Before attending my first wedding ever earlier this month (yes, I have been informed time and time again of just how ludicrous it is for an Arab to have gone 23 years without going to a wedding), I explained to my father what my big day would be like:
Football pitch, Baba in goal. The groom is set to shoot a penalty kick. If he misses, Baba and I go on holiday and the groom can try his luck again next year. If the groom scores, the wedding is still on.
"What do you think, Baba?" I ask my father.
"Why can't I shoot the penalty?" he replies.
Clearly, my mocking of wedding rituals is lost on him. The point is, I think my version would be more entertaining and more comfortable.
Emirati weddings have elements shared by most Islamic cultures, as well as some specific to the Gulf. The legal facet is carried out according to Islamic tradition. This is known in the Emirates as the melcha, which generally means an intimate dinner party (separate for men and women) where a religious sheikh is brought from the courts to draw up a marriage contract and make sure the union is consensual for both the bride and the groom, as prescribed by Islamic law. By the time the more elaborate wedding parties are held, most couples in the Emirates are legally married, but have not started living together.
Stories and pictures from Muslim weddings of my Pakistani, Indonesian and Indian friends showed culturally specific traditions and customs. This was something I did not experience at the celebration I attended in Abu Dhabi. Women were dressed in the latest fashions, ranging from designer gowns to tailored dresses. While I had one of my roommates from New York at the festivities with me, after seeing pictures our other roommate mused: "Why aren't you guys dressed more like princesses from Agrabah and less like attendees at a midwestern prom?" Though I like to think that most of the dresses I saw that night were more red-carpet-worthy and less prom, I can see what she meant.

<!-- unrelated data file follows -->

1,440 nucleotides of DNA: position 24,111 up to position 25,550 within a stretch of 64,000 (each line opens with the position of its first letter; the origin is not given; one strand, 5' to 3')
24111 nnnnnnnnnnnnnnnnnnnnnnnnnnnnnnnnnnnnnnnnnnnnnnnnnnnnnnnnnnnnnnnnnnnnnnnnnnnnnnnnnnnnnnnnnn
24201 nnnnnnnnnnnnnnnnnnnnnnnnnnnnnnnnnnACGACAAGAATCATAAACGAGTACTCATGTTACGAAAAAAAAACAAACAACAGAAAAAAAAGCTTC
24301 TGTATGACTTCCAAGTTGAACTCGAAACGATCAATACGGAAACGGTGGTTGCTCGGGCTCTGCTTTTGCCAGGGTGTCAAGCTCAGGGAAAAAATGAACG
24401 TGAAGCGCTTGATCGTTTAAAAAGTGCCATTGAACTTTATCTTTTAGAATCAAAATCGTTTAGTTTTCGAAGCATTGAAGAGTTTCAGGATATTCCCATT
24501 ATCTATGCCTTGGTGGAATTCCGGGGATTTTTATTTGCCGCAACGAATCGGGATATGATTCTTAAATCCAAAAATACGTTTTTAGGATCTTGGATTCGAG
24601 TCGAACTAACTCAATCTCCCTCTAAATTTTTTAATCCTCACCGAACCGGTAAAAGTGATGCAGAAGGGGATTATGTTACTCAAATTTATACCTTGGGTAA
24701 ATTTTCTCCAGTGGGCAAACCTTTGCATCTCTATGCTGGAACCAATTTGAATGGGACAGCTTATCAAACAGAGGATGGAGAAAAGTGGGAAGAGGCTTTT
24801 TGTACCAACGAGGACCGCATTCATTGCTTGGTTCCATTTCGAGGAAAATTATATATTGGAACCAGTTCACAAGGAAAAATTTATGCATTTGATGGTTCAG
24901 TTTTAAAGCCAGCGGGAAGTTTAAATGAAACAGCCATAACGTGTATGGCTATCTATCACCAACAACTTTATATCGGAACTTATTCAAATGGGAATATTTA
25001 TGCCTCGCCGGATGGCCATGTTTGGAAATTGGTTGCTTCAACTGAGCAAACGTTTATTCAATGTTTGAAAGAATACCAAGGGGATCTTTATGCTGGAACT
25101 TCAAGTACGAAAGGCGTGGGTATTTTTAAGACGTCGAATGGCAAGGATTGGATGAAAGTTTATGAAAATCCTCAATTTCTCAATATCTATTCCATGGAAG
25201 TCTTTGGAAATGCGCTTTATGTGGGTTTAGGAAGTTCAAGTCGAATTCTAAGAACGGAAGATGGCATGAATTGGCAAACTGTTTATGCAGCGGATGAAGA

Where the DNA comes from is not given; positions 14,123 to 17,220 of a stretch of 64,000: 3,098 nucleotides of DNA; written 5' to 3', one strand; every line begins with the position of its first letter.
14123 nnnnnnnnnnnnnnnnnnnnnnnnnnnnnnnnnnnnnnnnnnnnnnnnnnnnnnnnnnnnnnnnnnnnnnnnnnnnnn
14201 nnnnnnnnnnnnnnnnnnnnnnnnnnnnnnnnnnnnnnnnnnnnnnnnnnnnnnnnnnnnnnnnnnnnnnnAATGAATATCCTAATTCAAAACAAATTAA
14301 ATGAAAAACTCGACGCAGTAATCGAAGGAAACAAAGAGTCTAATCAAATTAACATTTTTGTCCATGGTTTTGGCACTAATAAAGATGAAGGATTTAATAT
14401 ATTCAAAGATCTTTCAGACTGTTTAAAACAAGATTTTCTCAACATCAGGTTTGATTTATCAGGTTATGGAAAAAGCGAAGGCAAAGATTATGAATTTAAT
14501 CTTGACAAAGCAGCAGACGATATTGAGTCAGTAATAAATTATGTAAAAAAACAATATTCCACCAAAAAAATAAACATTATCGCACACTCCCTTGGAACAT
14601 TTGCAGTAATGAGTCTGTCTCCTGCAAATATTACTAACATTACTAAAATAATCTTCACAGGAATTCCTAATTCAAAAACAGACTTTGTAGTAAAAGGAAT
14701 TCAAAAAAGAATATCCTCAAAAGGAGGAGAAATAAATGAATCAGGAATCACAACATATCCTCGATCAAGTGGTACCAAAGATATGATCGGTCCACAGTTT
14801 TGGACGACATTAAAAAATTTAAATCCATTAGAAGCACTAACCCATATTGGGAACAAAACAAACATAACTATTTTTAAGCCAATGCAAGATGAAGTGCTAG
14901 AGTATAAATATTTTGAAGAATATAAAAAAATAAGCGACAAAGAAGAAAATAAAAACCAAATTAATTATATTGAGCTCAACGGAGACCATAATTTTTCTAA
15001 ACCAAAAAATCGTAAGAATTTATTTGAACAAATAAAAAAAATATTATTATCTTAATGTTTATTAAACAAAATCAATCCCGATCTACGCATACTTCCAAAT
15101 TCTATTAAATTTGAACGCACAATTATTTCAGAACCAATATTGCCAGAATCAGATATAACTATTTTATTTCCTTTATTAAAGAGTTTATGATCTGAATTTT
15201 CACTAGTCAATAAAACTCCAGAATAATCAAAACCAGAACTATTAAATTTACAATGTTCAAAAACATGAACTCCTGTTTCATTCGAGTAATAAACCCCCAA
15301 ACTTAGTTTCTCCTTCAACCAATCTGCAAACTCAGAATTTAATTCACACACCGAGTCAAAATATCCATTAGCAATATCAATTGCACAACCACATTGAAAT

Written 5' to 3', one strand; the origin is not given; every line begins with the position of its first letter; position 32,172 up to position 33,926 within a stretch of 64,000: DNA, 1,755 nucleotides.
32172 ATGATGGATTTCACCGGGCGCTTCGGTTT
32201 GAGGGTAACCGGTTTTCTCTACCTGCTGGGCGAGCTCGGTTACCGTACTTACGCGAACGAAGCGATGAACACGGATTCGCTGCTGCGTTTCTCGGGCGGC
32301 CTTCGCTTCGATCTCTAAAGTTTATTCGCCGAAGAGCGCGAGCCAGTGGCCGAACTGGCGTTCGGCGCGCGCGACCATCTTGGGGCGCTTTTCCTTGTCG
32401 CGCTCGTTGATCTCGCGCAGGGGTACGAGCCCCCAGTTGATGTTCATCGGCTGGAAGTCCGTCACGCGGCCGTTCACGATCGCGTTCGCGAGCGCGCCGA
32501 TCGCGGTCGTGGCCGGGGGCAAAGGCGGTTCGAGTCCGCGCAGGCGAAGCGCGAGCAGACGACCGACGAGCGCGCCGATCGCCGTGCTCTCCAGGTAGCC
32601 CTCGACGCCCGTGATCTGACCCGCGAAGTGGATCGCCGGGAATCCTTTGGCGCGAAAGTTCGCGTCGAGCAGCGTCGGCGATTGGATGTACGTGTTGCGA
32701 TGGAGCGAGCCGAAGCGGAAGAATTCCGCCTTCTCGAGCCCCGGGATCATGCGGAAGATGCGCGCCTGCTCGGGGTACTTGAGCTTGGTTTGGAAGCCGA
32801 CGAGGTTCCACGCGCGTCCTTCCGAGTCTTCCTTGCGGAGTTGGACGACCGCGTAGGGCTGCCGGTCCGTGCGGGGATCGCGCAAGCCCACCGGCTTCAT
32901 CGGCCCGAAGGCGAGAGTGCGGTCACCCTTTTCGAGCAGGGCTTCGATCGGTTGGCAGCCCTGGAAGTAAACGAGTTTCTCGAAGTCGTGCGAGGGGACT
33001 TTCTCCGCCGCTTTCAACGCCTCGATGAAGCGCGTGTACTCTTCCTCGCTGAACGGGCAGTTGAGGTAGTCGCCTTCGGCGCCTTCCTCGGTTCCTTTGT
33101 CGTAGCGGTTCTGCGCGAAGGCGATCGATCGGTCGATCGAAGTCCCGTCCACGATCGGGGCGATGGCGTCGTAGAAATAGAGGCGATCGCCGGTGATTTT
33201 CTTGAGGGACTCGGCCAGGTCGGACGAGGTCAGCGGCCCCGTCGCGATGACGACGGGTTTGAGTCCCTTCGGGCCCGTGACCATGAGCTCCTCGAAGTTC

Other than the lack of men in the ballroom, from an outsider's perspective there was nothing uniquely "Arab" or "Emirati" about the women's wedding party. The only thing specific to Arabic culture during the week was Laylat Al Henna (the henna night), when the bride gets beautiful henna designs on her hands and feet. This is normally done a day or two before the big celebration and involves her female family members and close friends.
This is how weddings have looked, more or less, to Emiratis for decades. While not as elaborate as celebrations now, my parents' wedding had elements that are continued today: a universally recognised white wedding dress for the bride and a traditional kandura and bisht for the groom.
Still, as people try to navigate the "glitz and glamour" precedent that has become customary, there is a growing realisation that expenses are becoming ridiculous. I would love to see more focus on celebrating the occasion itself, and less tension between what is traditional and not and what is appropriate and not. I think the families and the couple should be able to decide for themselves without feeling like they have to live up to a standard.
Personally, I'd rather not have a segregated wedding. While the henna night should be a female-only event similar to a bridal shower in the US, the actual wedding day is a time to celebrate with family and friends. Being so close to my brothers and my father, I'd want to have them around for the occasion.
Fatima Al Shamsi is an Emirati studying for her master's in global affairs at NYU in New York.